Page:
Whether you’re camping out overnight to cop the latest drop or not, caring for your crepes has become serious business in the style community. Not only are people spending more than ever on trainers, but we’re also taking steps to ensure our kicks aren’t ruined by surprise rainstorms or pint spills.
We asked doyen of the sneaker care game, Jason Markk of Jason Markk Premium Shoe Care, to fix the five most common mistakes men make and ensure – whether they’re box-fresh or you’ve been wearing them for years – your sneakers always look street style-ready.
Mistake: You’re Not Using A Water And Stain Repellent
Fix: Use A Water And Stain Repellent, Obviously
Water and stain repellents are big business, and that’s because they work. For any absorbent upper, whether nubuck or suede, it’s a smart idea to get them protected.
“Our spray is water-based and creates a breathable barrier that helps potential stains simply bead off,” explains Markk. Spray the whole shoe, leave overnight and repeat.
But don’t waste your time with these products if you’ve opted for a premium leather sneaker like those from Common Projects or Axel Arigato; they’re already sealed, and while stains can be easily wiped off you need to be more concerned about scuffs.
Jason Markk 8oz Repel Pump Spray, available at Size?, priced £12.
Mistake: You’re Not Cleaning Them Regularly Enough
Fix: Wipe Them Down Once A Week
Or as soon as they get dirty. “Allowing any stain to sink in and dry is going to make it more difficult to clean,” says Markk. “And even if you’ve used a repellent or your trainers are leather, laces and stitching are still absorbent and can be stained easily.”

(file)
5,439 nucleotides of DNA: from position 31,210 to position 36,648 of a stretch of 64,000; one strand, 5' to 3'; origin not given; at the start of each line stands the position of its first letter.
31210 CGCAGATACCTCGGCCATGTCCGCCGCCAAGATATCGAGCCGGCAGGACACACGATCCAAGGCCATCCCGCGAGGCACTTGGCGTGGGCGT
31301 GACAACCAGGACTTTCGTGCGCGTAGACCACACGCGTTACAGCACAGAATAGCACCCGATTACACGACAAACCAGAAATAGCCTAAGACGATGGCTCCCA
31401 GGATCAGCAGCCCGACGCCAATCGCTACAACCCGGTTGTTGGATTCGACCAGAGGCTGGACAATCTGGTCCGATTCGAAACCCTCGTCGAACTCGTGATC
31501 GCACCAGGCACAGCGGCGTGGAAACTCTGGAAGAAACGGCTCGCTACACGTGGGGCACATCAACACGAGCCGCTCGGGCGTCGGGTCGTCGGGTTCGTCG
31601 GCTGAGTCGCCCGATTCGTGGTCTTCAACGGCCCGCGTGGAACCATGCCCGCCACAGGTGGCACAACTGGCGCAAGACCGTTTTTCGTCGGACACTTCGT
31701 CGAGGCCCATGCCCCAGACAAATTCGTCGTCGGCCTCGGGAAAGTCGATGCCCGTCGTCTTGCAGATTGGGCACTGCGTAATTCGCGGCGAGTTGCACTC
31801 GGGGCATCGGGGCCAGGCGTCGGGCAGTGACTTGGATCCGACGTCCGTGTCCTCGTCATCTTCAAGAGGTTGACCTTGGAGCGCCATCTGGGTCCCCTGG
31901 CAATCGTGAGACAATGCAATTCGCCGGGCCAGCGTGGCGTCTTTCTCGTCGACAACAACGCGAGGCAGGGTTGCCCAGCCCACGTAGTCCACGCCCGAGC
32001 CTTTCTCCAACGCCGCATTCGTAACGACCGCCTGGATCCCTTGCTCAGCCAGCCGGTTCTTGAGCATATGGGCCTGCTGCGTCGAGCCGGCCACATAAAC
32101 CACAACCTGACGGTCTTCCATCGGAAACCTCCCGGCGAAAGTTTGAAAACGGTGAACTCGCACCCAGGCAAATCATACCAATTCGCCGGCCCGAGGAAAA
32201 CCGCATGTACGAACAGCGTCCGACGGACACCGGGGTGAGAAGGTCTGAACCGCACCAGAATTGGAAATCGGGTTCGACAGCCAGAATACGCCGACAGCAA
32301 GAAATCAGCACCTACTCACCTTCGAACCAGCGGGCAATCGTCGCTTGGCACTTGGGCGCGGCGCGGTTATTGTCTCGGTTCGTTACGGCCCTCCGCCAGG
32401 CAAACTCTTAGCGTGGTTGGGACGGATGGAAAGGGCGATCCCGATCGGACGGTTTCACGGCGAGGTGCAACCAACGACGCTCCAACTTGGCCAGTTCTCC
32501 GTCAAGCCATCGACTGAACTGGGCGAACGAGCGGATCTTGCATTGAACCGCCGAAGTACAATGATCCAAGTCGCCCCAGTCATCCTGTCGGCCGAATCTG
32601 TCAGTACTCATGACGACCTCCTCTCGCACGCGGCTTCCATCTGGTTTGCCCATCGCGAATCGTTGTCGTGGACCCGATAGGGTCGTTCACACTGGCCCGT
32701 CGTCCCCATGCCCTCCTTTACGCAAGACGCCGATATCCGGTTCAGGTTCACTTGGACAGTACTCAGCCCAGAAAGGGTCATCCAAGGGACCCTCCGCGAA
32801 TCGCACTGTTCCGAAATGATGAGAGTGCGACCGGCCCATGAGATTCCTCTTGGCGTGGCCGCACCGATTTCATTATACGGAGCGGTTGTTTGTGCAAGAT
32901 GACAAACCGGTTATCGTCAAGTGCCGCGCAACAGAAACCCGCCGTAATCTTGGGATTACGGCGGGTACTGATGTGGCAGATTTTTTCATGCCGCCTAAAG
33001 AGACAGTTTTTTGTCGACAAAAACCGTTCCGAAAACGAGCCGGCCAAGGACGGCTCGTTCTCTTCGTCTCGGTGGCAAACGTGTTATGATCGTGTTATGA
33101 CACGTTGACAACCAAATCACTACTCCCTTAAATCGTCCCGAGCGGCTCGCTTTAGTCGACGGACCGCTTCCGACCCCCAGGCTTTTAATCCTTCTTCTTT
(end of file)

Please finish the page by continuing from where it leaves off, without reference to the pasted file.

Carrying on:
While Markk admits to a rather obsessive daily wipe-down of his sneakers and the use of his own Quick Wipes, all that’s really necessary is acting on proper stains the day they happen along with a weekly maintenance wipe-down to keep general wear to a minimum.
Jason Markk Quick Wipes 3 Pack, available at Size?, priced £3.
Mistake: You’re Not Taking Care Of Your Laces
Fix: Wash And Swap Out Your Laces Regularly
Laces get dirty and dull, too. So dirty in fact that they can stain the area around the eyelets and the tongue below as well. “Cleaning or swapping to the extra set of laces in the box is one of the most underrated ways of rejuvenating a set of sneakers,” says Markk.
Simply take them out and wash them in soapy water – using bleach or rubbing them will cause them to fray – before wringing out, hanging to dry and then finally re-lacing.
Mistake: You Store Them In A Pile At The Bottom Of Your Cupboard
Fix: Keep Hold Of The Box And Store Them In There
OK, if you’re completely kicks-mad then housing 50 pairs in their boxes can make your bedroom a little crowded, but if your sneaker cycle revolves around five or so pairs then taking your storage seriously is worth any issues with space.
Chucking your shoes in the bottom of your cupboard can lead to creases and cracks in leather, as well as warping that will be impossible to reverse.
“What a lot of people don’t realise is that dust also gets in all the creases and crevices of your shoes when they’re left out, accelerating the pace at which they get dirty,” reveals Markk. Keeping them in their original box will not only help keep them clean, but it’ll earn you some serious kudos for your commitment to the cause, too.
Mistake: You’re Not Using Shoe Trees
Fix: Invest In A Set Relative To The Price Of Your Sneakers
Now, shoe trees may seem a bit excessive (and more at home in the domain of dress shoes like Oxfords), but the principle is the same whether you’re rocking Russell & Bromley or Reebok.
There are two options to choose from, and the one you plump for should match what you paid for your sneakers in the first place. Inexpensive plastic shoe trees will stretch out leather to stop creasing and cracking, helping them maintain their high-end appeal, “but investing in cedar shoe trees is the ultimate goal because they maintain shape but wick away moisture, too,” explains Markk.
This not only stops any discolouration, but also prevents your sneakers starting to smell. Useful if you want to get the mankles out once in a while (without gassing bystanders).